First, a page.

F.Supp. 2d 335, 339 (D.N.J. 2010) (a “claim” fails to sufficiently identify [claimaint’s] interest in
the currency, instead offering a bald assertion of ownership).
Next, Kurt alleges that the $26,000.00 which the police recovered from his, his brothers’,
and his mother’s residence “was earned and saved” by him, not his son, Kyle, and he claims it
was “not contraband.” ECF 5. These bald allegations with nothing more are insufficient to
preserve his claim.
As summarized by the United States District Court for the District of New Jersey:
To perfect Article III standing, a potential claimant must demonstrate
ownership or interest in the money sufficient to create a “case or
controversy.” In re Friko Corp., 971 F.2d at 984. The potential claimant
bears the burden of proving ownership by a preponderance of the
evidence. See Supp. R. G(8)(c)(ii)(B). To create a “case or controversy”
the potential claimant must demonstrate a colorable interest in the money.
Munoz–Valencia v. U.S., 169 Fed.Appx. 150, 152 (3d Cir. 2006). A
colorable interest is established where a potential claimant exercises
dominion or control over the property. Id. Physical possession of the
property alone does not necessarily constitute dominion or control. Id.
Here, Kurt has failed to demonstrate a colorable interest in the seized money sufficient to
confer Article III standing. First, the money’s location – in his, his brothers’, and mother’s
residence – is not sufficient, especially in light of the fact that Kurt told police he and his son
would “exchange money” and that the $26,000.00 could “contain illegal drug proceeds.” ECF 1.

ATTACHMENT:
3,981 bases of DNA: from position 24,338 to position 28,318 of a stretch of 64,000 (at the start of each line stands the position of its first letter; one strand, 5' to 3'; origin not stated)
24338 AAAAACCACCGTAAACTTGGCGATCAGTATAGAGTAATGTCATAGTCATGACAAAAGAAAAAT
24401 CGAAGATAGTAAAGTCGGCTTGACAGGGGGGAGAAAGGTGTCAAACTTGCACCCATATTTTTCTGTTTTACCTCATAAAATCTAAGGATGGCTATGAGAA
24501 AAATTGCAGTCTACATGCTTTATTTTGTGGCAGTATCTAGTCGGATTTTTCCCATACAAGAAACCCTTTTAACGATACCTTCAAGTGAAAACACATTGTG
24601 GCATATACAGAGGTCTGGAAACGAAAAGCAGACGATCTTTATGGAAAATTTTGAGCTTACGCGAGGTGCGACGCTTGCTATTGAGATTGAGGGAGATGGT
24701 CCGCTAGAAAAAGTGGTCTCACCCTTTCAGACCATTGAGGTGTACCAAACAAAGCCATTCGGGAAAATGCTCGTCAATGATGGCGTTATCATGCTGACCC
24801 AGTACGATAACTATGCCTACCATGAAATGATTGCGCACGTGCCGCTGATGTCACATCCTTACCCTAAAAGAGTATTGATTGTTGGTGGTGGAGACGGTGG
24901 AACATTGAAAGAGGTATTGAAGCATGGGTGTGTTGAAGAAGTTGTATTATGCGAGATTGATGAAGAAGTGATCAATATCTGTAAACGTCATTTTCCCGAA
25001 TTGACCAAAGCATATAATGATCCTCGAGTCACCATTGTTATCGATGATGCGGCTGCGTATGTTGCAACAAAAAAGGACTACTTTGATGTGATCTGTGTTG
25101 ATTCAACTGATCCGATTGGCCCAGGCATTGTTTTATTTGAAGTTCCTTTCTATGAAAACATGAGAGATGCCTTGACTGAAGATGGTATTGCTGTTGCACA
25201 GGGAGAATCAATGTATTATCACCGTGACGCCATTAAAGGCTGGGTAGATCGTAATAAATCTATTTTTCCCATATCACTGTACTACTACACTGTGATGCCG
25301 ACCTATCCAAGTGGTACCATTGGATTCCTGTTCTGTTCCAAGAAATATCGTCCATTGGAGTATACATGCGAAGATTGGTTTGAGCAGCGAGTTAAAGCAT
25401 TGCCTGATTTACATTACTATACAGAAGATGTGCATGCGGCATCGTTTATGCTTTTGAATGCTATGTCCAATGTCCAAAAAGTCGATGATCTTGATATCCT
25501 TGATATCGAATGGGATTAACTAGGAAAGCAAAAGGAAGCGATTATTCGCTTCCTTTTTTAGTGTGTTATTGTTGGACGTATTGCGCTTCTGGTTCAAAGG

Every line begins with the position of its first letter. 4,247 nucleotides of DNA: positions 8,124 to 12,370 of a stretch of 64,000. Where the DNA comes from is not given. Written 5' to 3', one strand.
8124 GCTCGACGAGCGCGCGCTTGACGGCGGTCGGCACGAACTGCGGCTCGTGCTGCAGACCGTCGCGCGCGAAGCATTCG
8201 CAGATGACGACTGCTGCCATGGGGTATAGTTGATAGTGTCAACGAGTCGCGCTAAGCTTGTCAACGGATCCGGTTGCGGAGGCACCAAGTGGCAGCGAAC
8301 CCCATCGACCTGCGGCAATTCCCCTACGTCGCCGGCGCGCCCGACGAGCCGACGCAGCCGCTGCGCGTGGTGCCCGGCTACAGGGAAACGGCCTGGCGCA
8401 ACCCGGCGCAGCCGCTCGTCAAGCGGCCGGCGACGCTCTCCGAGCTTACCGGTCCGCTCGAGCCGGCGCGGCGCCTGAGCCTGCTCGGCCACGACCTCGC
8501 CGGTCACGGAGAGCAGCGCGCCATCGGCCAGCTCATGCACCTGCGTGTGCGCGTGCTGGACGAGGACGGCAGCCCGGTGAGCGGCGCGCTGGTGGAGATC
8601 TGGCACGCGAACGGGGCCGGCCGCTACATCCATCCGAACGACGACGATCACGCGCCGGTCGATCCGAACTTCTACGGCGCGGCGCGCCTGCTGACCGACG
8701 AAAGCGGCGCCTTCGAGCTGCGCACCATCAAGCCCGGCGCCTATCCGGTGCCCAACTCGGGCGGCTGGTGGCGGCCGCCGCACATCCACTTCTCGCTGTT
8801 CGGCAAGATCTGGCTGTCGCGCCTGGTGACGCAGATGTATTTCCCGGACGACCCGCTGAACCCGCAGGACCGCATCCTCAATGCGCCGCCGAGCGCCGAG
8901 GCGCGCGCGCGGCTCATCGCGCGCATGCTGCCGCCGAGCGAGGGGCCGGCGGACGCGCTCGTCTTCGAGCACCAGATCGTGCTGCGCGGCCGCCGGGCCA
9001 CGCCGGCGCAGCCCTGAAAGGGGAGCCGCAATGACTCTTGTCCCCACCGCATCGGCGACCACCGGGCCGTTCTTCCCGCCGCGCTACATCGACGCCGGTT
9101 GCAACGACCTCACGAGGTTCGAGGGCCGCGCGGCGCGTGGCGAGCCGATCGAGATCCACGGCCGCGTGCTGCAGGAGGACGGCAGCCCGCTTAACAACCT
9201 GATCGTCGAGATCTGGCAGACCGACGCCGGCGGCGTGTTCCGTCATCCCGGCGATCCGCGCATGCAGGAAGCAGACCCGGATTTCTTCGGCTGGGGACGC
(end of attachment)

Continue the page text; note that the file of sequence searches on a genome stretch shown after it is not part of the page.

In addition, the $26,000.00, which smelled of marijuana and was found bundled and wrapped in
black rubber bands (indicative of how drug proceeds are separated and stored), caused a trained
narcotics canine to alert to the presence of a controlled substance. ECF 1. This information
weighs against Kurt’s allegations that he “earned” these proceeds and “saved” them in a black
leather shaving bag in his bedroom.
Based on the foregoing law and authority, the Court finds that the claim of Kurt Flodine
shall be struck for want of statutory standing and Article III standing.
s/ Arthur J. Schwab
Arthur J. Schwab
United States District Judge
ORDER OF COURT
AND NOW, this 20th day of July, 2017, upon consideration of the United States’ Motion
to Strike Claim, ECF 8, and given that Claimant failed to file a Response, it is hereby
ORDERED that the United States’ Motion is GRANTED; and it is FURTHER ORDERED that
the Claim filed by Kurt Flodine is dismissed with prejudice.
s/ Arthur J. Schwab
Arthur J. Schwab
United States District Judge
All ECF Registered Counsel of Record
1111 Denning Way
North Versailles, PA 15137-2608